fAIL: The Self-Replicating Network Connection

Good morning gentle readers. I opened up my craptop this morning to witness the struggles of what seemed to be a laptop battling cancer. No, this was not another case of opteron cancer. Instead I found that Windows, unable to cope with my Cisco Aironet 350 wireless card, was creating network connections one after another in the system tray. Recently I have been taking out my wireless network card while at work, which used to always reside in my laptop’s PCMCIA slot. At the end of the day I’d plug it back in usually either before or after I had sent my laptop into power save mode.

So this morning like all mornings I take out my laptop, set it up, open the lid and log in. Within seconds I notice my system tray bombarded by a new wireless network connection appearing once every second or so, enlarging the system tray beyond its normal size (note the arrow to the far right of the screenshot). My esteemed colleague Chris Wright and I were both disappointed that the info bubble did not in fact pop up for each of those connection icons. Luckily this cancer seemed benign, and within a few seconds Windows realized there actually was only one wireless networking device.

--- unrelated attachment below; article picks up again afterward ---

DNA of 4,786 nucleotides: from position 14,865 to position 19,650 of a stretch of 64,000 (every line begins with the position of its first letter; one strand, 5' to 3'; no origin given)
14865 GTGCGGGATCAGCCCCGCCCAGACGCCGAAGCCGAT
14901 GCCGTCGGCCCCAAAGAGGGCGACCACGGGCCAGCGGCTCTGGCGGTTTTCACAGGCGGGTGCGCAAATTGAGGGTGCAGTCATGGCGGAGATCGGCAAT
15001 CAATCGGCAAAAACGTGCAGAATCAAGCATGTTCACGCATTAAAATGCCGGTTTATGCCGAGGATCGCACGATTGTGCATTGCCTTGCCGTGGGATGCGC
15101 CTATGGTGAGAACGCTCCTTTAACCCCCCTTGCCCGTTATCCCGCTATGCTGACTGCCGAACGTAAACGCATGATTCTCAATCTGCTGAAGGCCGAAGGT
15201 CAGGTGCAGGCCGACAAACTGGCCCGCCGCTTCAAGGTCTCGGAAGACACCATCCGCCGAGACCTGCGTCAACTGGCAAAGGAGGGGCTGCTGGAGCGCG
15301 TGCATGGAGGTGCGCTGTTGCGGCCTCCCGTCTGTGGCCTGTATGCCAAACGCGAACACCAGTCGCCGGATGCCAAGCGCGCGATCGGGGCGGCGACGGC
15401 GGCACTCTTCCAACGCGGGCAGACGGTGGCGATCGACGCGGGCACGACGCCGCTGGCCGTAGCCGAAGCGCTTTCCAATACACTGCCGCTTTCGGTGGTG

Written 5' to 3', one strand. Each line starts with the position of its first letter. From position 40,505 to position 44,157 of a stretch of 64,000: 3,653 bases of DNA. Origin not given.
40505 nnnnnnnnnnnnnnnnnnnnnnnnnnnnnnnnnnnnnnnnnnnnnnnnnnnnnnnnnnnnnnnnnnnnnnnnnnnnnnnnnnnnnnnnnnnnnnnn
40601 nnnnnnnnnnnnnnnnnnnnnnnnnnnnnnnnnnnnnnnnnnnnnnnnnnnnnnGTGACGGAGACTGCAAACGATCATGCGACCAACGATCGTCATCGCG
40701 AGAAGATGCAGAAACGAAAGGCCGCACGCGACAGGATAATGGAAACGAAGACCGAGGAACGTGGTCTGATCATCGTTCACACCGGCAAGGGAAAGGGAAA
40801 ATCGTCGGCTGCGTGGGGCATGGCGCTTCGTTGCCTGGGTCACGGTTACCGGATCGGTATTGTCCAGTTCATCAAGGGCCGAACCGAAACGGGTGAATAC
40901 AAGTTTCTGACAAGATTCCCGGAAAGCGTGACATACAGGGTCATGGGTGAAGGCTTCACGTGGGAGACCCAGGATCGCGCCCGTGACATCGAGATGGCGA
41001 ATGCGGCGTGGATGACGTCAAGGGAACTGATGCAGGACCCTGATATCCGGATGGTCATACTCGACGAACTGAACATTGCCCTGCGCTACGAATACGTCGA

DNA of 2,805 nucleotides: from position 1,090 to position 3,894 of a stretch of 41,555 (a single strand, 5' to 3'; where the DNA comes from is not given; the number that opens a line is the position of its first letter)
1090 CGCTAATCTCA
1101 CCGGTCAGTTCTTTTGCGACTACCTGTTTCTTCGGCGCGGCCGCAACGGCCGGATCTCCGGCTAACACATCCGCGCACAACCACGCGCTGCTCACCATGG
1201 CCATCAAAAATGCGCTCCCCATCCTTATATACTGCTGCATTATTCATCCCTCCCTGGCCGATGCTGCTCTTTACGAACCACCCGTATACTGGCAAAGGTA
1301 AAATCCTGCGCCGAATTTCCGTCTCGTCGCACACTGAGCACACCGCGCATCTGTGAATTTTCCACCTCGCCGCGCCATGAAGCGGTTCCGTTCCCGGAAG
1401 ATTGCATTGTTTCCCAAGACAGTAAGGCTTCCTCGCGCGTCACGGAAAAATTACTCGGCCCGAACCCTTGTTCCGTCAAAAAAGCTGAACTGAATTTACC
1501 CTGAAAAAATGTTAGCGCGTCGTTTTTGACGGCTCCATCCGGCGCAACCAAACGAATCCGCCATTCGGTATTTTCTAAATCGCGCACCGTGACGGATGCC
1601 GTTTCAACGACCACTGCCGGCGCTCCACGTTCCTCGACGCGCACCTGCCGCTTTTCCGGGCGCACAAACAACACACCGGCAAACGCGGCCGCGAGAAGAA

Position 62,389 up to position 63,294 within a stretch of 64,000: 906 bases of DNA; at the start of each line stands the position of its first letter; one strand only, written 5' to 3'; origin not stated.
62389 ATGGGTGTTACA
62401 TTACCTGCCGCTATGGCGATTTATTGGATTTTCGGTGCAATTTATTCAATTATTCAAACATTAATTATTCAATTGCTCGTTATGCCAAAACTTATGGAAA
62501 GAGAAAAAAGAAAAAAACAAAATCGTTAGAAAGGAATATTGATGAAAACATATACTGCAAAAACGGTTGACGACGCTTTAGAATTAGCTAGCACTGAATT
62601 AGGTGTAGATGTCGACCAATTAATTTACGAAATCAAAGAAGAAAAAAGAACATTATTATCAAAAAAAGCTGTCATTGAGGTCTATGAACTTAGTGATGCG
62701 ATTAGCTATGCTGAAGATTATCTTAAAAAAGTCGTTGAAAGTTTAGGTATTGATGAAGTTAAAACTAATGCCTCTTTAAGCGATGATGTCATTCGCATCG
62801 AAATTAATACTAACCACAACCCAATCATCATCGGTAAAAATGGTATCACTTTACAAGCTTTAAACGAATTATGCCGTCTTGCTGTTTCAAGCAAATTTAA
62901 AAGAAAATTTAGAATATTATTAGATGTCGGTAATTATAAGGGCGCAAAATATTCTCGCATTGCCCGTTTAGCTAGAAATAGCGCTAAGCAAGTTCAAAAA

Though it seems this all boils down to the lesson: never mess with an IBM trying to get some sleep. Whether it’s not waiting long enough for a print process to get out of the queue causing endless beeping or windows self-replicating wireless network connections, you’ll face the seemingly impossible behavior of a laptop pushing the boundaries of sanity.